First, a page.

Sargent repainted the strap in its present position, but the damage was already done.

    Reply
  12. A

    There is at least one more thing about the 19th century the filmmakers miss a lot – while ball or evening dresses could be low-cut, during the day ladies went around covered up to their necks (in late 19th century up to their chins). The only part a walking ensemble left uncovered was the face – and not even that, as they had hats with veils. Or at least a parasol.

    Reply
  13. Etta

    I’ll admit I make my bodices too low but as someone with tiny tits, man I need whatever I can get ;)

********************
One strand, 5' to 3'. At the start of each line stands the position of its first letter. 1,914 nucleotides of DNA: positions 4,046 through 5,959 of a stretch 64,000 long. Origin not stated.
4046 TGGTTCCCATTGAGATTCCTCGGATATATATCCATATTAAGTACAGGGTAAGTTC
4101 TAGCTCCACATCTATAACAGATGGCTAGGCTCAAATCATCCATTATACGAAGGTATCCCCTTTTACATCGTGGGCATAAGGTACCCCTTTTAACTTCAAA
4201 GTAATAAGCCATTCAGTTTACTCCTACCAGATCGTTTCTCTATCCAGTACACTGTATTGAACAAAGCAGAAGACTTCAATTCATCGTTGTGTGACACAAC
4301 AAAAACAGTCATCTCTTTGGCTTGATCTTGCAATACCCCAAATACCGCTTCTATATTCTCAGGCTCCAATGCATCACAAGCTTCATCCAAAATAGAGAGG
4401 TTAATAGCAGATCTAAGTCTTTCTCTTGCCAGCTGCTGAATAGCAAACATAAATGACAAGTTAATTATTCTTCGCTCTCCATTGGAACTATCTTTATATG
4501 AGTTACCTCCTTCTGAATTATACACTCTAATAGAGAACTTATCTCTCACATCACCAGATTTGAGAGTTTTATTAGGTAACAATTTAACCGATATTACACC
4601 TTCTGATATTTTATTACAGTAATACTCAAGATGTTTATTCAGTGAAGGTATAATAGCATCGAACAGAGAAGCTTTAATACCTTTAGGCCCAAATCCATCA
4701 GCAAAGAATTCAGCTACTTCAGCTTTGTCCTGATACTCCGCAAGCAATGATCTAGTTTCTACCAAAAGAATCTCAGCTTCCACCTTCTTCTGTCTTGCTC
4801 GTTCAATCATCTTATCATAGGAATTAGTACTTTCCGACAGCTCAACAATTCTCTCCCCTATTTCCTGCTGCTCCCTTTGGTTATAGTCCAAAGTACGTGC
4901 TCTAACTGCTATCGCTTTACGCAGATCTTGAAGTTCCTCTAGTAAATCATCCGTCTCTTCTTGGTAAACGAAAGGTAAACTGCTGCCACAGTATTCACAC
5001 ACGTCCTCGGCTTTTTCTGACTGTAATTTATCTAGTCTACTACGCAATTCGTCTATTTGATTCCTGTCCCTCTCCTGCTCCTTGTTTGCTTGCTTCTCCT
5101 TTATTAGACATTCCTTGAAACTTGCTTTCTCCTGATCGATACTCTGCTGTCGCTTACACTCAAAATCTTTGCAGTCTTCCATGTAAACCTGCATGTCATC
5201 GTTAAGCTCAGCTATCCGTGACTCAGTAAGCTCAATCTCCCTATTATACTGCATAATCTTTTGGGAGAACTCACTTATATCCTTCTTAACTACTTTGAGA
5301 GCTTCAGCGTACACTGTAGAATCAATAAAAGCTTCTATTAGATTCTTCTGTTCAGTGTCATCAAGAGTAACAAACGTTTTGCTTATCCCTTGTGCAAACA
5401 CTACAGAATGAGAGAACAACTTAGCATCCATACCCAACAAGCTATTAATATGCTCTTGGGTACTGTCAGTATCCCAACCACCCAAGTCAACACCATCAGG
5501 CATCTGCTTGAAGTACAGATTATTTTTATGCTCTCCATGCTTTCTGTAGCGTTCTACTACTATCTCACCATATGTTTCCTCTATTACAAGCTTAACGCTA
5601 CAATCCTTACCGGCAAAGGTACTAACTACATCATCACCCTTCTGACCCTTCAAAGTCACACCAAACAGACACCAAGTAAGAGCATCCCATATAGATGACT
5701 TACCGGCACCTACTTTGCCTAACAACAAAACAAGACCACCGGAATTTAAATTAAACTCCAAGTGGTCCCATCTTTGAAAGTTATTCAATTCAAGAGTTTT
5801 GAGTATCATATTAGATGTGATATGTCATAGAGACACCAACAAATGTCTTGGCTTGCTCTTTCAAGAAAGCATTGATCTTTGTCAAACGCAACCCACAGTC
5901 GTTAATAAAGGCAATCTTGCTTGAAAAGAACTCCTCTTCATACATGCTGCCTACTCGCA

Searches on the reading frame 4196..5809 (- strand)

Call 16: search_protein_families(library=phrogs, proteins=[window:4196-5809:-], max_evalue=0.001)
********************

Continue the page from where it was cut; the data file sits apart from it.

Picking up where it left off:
Reply
  14. Popka Superstar

    I think that’s a good point about there sometimes being a lot of naked chest but very little of what we think of as cleavage. I’ve spent a lot of time looking at the neckline of extant 18th century dresses and a lot of them hit at exactly nipple level, so practically speaking I’m sure women spilled out a lot if they were moving or raising their arms, but of course there would be a chemise edge or fichu covering it. And for household tasks and stuff I’m sure they would wear something more practical anyway.

    Reply
    • Trystan L. Bass

      Many movie/TV shows leave out all the little bits of linen that women wore in many periods to cover up the chest — chemises, fichus, neckerchiefs, tuckers, etc. They aren’t sexy, but they were extremely practical.

      Reply